Life Health > Annuities

Aviva PLC posts major loss, chops dividend

Your article was successfully shared with the contacts you provided.

Aviva PLC shares tumbled last week after the company announced a net loss of £3 billion for 2012 and a chopped second-half dividend.

Accompanying the loss, the second largest U.K. insurer by market share said they were going to cut directors bonuses to zero and freeze pay for 400 top managers.

The after tax loss, which was anticipated by executives and analysts alike due to previously announced writedowns pertaining to the sale of its U.S. business to Athene Holding Ltd. in December for $1.8 billion, is part of Aviva’s decision to refocus on its core competencies and exit 16 non-core segments.

In what Aviva called “a year of transition,” the designed turnaround plan put in action last year continued as intended with the company disposing of units in Malaysia, the Netherlands, Sri Lanka, Russia as well as the U.S. CEO Mark Wilson, who replaced Andrew Moss after shareholder questions over executive compensation, believes in selling assets not only as part of Aviva’s leaner overall strategy but also to kick-up capital after the company was hit hard by the European sovereign debt crisis. Aviva stated that a goal for 2013 will be to reduce its exposure to southern European countries, a sign that the company sees Europe’s ailing economy not getting better anytime soon.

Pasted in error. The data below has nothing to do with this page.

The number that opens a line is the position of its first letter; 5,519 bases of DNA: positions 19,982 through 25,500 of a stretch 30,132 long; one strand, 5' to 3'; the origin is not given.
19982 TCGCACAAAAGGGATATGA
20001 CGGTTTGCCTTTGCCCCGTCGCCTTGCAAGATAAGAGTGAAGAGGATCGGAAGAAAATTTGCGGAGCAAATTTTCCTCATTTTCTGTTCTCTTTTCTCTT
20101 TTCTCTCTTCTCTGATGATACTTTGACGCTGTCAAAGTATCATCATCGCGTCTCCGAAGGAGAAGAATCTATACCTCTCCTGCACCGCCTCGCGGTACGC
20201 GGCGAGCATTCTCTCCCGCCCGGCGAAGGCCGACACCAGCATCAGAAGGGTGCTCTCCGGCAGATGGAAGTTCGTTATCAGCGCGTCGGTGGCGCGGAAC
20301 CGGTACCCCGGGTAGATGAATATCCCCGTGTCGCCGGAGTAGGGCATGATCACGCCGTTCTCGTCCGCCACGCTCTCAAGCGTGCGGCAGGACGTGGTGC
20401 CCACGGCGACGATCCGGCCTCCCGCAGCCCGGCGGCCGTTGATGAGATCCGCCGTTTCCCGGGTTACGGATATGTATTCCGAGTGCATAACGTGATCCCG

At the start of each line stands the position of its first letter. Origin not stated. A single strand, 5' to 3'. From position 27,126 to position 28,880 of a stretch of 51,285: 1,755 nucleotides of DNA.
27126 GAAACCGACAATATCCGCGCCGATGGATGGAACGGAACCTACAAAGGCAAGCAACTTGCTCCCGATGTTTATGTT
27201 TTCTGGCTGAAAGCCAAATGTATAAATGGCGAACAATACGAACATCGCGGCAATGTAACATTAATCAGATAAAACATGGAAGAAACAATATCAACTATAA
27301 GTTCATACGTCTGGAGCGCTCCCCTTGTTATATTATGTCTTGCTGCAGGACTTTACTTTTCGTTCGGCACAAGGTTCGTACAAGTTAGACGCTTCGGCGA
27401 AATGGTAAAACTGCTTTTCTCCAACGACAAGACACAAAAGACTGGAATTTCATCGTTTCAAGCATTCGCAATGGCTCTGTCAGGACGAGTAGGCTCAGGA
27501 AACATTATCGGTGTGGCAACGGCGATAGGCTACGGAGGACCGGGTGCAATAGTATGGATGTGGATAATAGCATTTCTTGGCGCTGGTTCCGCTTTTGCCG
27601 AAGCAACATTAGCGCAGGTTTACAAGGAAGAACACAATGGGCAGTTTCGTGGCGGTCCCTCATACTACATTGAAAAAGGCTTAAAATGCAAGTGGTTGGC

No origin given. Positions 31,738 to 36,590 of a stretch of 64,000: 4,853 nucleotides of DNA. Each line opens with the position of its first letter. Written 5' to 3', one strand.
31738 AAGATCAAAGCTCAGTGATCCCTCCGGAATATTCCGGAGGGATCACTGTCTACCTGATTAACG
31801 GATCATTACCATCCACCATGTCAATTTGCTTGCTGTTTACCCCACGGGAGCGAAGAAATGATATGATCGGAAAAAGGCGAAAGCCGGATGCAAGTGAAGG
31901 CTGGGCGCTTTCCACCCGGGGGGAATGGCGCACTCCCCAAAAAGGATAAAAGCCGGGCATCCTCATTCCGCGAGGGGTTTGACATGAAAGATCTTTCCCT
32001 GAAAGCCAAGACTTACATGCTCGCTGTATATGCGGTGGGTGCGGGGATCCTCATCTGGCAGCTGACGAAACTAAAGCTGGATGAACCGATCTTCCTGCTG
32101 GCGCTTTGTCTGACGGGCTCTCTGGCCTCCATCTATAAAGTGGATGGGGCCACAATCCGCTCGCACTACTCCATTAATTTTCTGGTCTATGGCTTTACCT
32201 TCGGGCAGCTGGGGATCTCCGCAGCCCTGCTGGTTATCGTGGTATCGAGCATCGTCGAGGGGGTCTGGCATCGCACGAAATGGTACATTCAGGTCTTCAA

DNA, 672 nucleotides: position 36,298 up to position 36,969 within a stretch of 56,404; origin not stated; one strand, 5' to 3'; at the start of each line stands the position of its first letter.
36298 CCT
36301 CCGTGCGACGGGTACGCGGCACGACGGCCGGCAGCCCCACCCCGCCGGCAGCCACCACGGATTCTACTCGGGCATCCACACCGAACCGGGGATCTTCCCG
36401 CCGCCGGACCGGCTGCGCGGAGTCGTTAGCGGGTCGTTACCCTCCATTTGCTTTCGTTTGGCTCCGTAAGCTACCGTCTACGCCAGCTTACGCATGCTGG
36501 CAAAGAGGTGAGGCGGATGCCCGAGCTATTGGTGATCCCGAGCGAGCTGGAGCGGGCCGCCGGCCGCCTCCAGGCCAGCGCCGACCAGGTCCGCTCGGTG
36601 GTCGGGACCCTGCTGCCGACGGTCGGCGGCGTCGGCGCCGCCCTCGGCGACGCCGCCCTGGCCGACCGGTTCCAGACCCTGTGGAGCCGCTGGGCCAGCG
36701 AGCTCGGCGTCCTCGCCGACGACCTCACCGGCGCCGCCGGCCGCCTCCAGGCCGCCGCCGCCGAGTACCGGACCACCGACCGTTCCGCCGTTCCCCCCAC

But it was the slashed dividends that made the biggest splash when the earnings were announced. The final dividend of 9 pence a share was down from 16 pence a share in 2011. The cut renders the final full-year dividend down to 19 pence a share from 26 pence.

The rebased dividend was attributed to Aviva’s overall leverage issues. The company, in order to meet its growth goals, felt that it had no other course of action. That did not quiet critics, both shareholders and analysts alike who contend that Aviva’s success with regards to its disposal program should have generated enough capital to keep the dividend at the historic rate. Aviva conceded that they have enough short-term liquidity to be able to pay the dividend, but cashflows from the business are too tight to sustain the historic level.

Wilson said operating profits across major businesses in the U.K., France and Canada were strong prompting many to conclude that once Aviva fully implements its transition to a slimmer company, its future will be solid. 


More on this topic